All about SharePoint best practice... ask me how
SharePoint Search Deployment Guidance [ Posted on: 30-April-2008 ]

Recently I have been working with a few clients to come up with solutions to a range of Search scenarios. As a result of this I learnt quite a bit about MOSS Search capabilities and overcame a few issues. In this series of posts I will highlight guidance for deploying enterprise Search with MOSS and some ideas that worked well in some situations.

First up let's look at some guidelines for implementing SharePoint Search from an end users perspective. Typical end user requirements that I come across for Search is.. wait for it.. make it "google like". OK fair enough i'll just put on my everything google do we must follow hat and continue on..

Jokes aside I am going to highlight what MOSS Search is capable of and also actually that you can configure and implement Search to provide equal or better contextual results sets that meets your organisational business requirements compared to what your users perceptions of broken search.

My guidelines for implementing Search are as follows

  1. Create a separate document for Search requirements.. why?
    Consider the following scenario for a MOSS Intranet deployment where you have a content edit and publish scenario. Typically you will use a specific site template and create a site collection at the top level and have a URL space of http://intranet and you will have sub sites as part of the site collection. So your intranet navigation is http://intranet/hr then http://intranet/policies and what have you. Now also consider that when you talk about Search it has two contextual meanings here in the above scenario. That is.

    a) The content administrator who creates and manages the documents or pages
    b) The end user who views the published version of the page

    Would you provide your Search implementation to cover only the end user published scenario or both? Which one takes priority? By clearly stating your Search requirements you will be able to understand the complexities of catering for both and prioritizing on a solution that works best. Break down perceptions and understand the facts of what it means when a user says "I want google search". Ask and answer questions and write them down for the solution implementation teams to understand the business requirements. Clearly state what it does and does not do.

  2. Understand what you get with what.. huh? Basically depending on what version of SharePoint you install the Search experience and functionality is different. System architects should understand the differences by reading this MSDN article titled "Comparisons of SharePoint Search Versions" . The cost and implementation of going from being able to search in a  single site to being able to search across the enterprise is quite significant.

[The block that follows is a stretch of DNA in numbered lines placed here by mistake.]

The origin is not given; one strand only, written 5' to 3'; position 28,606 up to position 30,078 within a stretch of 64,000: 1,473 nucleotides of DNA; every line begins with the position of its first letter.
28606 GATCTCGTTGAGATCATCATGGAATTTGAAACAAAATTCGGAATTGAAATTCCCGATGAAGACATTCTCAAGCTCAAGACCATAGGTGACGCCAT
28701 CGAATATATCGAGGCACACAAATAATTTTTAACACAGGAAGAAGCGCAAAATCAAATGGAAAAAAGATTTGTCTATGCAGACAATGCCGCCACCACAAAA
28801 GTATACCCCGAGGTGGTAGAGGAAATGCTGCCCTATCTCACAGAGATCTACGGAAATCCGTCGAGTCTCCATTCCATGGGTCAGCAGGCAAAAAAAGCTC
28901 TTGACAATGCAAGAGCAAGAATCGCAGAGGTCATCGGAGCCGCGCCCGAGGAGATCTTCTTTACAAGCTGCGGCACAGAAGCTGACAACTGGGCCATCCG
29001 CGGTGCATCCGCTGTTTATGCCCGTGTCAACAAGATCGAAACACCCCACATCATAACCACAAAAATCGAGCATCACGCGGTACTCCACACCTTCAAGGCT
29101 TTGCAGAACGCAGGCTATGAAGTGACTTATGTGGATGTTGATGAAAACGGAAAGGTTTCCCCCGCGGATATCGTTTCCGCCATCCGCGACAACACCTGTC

3. Understand what users say they mean by "I want to search everywhere!" In a corporate environment these are your content sources and file types which you need to index. (file shares, LOB systems, contact information, other portals etc etc). Scope your project so that you can roll out extra capability or sources in a feasible manner. Don't try the big bang approach. Start small think big. Align business requirements with your chosen technology in this case SharePoint. Does it give your users the ability to find the information from the sources you have identified?

  4. Understand what meta data is captured for what purposes. File shares have meta data embedded in document properties and these may need to be mapped to managed properties in SharePoint. Documents and Pages in SharePoint sites also have meta data. So you might need to understand from a user perspective what these mean when surfaced as results.

  5. Evaluating third party or extensions that are available to enhance the user experience. Does my chosen third party product disable some key SharePoint search functionality just to cater for a single search requirement? Should I get a developer to extend the search by building a custom search web part but use the MOSS Search API? What about community solutions such as Faceted Search?

As you see you have to be thinking about a few things when you talk about Search. In my next post I'll highlight my first point and show some practical samples.

Here are some links to sites that provide SharePoint Enterprise search guidance

Posted by Chandima Kulathilake | 0 Comments | Bookmark with:        
Tags: Deployment, Planning, SharePoint 2007

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